Seems like nobody has ever done this before! I may swing by a junkyard and see if they have a SportCombi to look at so I know what I am getting into. Removing the headliner looks to be NO FUN, and I have no other reason to do it.. but the tailgate smacking my wife on the head is not the path to a happy life, so, you know.
I FINALLY am getting around to doing this. I cannot believe it's been seven months! Thank Dog the last three months the car hasn't moved (#lockdown) so I don't feel quite so lazy.
It was not as bad as I expected. Here's what I did for my 2008:
1. Remove cargo area lights (pry out) & disconnect electrical
2. Remove post for cargo cover near rear seat (T30 bit)
3. Remove trim rivet below seat back post (push in center gently, then withdraw)
4. Remove c-pillar trim (pry out SRS cover, remove 10mm hex bolt)
5. Remove two trim rivets (push in center gently, then withdraw) and trim screw (philips) revealed by c-pillar trim removal
6. Lift top of rear seat side bolster up and shift forward
7. Remove tailgate sill trim rivets (push in center gently, then withdraw) under main floor
8. Remove tailgate sill trim
9. Remove rear cargo hooks (pry out center trim, remove T40 screw)
10. Fold rear seat forward, remove trim around seat back post (pry GENTLY)
11. Remove left and right trim - the entire thing floor to window is one giant piece on each side. HIGHLY recommend using a trim pry tool to remove plastic rivets individually - there are three clustered around the cargo light area, accessible through the cargo light hole, or via the "slot" for the cargo cover.
12. Remove roof anchor points (pry out plastic covers, pry out plastic rivets, withdraw housing)
13. Remove rear seat grab handles (pull end caps straight out, then pull handle itself straight out)
14. Remove four anchors from headliner (twist GENTLY 90 degrees, pull straight out)
At this point you can squeeze your hands between headliner and roof to access the two hydraulic struts. A pick works great to pop out the retaining rings and remove the struts. Obviously have someone holding the tailgate up.
The whole operation took maybe 30 minutes as I had to do a lot of discovery. Real work time was maybe 15-20 minutes. New parts arrive today and I don't anticipate problems putting it back together.
While I was at this I decided to fix a rattle on the tailgate trim, so I ordered the following parts:
C Pillar Trim Clip
Insulation Retainer Clip
Interior Trim Clip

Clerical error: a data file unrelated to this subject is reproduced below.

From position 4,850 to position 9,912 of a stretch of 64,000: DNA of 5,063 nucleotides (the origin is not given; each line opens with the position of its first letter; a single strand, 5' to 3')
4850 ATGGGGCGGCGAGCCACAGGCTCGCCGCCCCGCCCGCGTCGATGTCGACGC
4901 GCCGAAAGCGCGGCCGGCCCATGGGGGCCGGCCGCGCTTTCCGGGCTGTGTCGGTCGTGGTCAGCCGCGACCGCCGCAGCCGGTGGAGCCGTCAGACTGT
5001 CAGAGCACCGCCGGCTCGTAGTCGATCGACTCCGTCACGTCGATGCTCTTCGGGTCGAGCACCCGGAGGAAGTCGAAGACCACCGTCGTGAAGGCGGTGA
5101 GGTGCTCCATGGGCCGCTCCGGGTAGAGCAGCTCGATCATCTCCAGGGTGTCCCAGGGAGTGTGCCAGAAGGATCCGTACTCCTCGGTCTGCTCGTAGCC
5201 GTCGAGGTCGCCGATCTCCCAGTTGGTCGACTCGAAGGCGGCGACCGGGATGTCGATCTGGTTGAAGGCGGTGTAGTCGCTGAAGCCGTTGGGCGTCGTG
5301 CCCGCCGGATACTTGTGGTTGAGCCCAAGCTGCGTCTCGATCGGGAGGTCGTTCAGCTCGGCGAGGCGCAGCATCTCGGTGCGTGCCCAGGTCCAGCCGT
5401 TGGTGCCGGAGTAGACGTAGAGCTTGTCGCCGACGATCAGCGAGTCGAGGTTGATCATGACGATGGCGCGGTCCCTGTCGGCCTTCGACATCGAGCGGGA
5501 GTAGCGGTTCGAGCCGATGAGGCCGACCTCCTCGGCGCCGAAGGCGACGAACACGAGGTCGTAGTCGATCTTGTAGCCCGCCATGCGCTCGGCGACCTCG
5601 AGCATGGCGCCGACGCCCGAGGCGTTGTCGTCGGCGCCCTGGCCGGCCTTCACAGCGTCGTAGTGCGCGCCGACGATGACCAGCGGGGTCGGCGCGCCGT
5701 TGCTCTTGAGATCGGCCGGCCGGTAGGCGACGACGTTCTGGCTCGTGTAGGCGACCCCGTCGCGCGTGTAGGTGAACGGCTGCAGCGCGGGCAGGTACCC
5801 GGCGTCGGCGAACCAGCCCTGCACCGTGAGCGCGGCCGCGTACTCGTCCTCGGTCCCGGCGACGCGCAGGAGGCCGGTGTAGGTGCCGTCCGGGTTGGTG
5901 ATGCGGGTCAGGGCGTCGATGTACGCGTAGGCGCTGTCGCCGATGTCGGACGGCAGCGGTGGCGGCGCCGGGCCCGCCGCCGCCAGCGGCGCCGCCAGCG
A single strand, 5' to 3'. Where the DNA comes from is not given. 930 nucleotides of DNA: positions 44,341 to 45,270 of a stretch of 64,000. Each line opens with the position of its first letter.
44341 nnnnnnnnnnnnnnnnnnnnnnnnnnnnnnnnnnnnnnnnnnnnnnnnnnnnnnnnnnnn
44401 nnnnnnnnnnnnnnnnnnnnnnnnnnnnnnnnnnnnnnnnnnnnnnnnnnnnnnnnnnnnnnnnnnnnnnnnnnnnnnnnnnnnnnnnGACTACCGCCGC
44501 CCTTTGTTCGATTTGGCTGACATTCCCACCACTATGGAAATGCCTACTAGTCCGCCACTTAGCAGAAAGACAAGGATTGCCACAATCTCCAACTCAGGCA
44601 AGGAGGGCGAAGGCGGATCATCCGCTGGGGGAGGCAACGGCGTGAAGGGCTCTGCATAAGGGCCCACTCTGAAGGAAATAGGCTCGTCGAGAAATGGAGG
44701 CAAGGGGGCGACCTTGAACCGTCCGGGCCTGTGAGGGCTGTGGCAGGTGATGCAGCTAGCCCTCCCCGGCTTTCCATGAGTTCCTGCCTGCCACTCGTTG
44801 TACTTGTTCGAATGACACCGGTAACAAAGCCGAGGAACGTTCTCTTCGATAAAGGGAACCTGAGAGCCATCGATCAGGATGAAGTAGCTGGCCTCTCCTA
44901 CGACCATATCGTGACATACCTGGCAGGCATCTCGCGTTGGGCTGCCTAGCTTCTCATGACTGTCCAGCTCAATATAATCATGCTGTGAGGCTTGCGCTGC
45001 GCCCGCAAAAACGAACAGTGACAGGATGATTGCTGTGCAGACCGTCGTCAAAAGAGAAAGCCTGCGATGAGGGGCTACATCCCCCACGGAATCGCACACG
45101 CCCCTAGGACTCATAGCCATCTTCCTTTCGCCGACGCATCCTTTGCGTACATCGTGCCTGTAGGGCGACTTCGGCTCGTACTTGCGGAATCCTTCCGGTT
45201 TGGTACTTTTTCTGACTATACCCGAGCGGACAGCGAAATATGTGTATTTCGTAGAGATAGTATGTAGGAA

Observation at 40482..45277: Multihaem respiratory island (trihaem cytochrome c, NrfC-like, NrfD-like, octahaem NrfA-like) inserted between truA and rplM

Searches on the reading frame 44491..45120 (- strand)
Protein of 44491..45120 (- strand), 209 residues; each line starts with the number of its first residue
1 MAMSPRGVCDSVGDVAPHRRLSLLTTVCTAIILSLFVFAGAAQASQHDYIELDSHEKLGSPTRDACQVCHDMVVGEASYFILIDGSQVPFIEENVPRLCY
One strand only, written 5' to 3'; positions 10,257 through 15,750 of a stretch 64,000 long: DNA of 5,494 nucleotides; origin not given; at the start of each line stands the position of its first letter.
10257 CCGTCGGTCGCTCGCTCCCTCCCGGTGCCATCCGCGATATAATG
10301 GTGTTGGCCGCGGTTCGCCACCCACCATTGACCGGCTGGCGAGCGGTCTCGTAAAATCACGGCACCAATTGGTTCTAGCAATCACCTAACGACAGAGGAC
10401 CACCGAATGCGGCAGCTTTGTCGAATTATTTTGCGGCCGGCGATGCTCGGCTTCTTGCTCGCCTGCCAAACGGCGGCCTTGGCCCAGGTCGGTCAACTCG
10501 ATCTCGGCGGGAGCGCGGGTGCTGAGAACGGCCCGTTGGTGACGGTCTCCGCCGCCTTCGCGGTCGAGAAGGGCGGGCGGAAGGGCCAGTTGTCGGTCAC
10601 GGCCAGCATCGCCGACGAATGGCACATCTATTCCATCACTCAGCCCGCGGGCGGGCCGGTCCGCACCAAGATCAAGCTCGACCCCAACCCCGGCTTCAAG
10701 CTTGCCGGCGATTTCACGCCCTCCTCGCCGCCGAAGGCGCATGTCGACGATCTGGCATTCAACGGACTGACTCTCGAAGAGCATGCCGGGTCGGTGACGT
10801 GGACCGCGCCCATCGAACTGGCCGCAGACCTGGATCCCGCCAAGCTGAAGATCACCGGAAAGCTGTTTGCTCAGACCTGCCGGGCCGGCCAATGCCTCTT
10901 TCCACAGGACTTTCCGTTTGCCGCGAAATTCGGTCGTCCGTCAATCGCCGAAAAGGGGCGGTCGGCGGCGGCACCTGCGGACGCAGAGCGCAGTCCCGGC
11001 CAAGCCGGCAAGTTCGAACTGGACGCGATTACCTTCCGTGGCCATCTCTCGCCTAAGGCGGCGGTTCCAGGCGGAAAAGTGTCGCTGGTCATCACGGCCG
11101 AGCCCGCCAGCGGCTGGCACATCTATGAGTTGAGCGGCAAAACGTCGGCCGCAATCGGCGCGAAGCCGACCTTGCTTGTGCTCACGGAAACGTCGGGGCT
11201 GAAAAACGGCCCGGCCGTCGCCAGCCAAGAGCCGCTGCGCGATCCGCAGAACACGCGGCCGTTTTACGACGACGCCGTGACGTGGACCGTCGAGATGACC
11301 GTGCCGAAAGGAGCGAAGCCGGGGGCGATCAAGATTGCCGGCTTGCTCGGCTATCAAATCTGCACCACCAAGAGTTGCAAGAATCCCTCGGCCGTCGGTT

Ground Shipping to Customer
Sales Tax (7.7500%):
This is ALL the trim rivets for everything I took apart to get the struts out, the struts themselves, and the rivets for the tailgate. Not sure which is which, but it's a bunch of part numbers so you can figure it out yourself. The only actual broken part I had was 1x 12769637, which is for the tailgate trim. But I'm replacing everything because I don't want to do this again til 2032.
I have done this about month ago.
You need to remove LEFT side trim panel. No need to remove right side.
You will need flat head screwdriver to pry out C-rings on both ends.
Do not pry out C-rings of new struts, just push (hard) and they will lock in place.
I used a big paper ball to prevent ceiling from folding.
YOU NEED ANOTHER PAIR OF HANDS to lift tailgate when you remove old and install new struts. At least I am too weak to lift tailgate with one hand and change struts with other.
I got the replacement parts on Wednesday and put it all back together yesterday without issue. I could not hold the tailgate up to remove the struts by myself, but reinstalling the new ones I could do solo. Reassembly took ten minutes tops. TBH, I was really surprised how easy this project was, and how well all the plastic in the car has held up. I cannot say the same about my V70 wagon when it was 12 years old!
I mentioned I was able curing a rattle in the hatch trim, so all of that was off during this process. One thing I did when putting it and the side panels back together was to use fuzzy Tesa tape wherever plastic met plastic or metal to help prevent rattles. Hopefully that does the job. So much of this car snaps together I think rattles are inevitable, but hopefully this reduces them.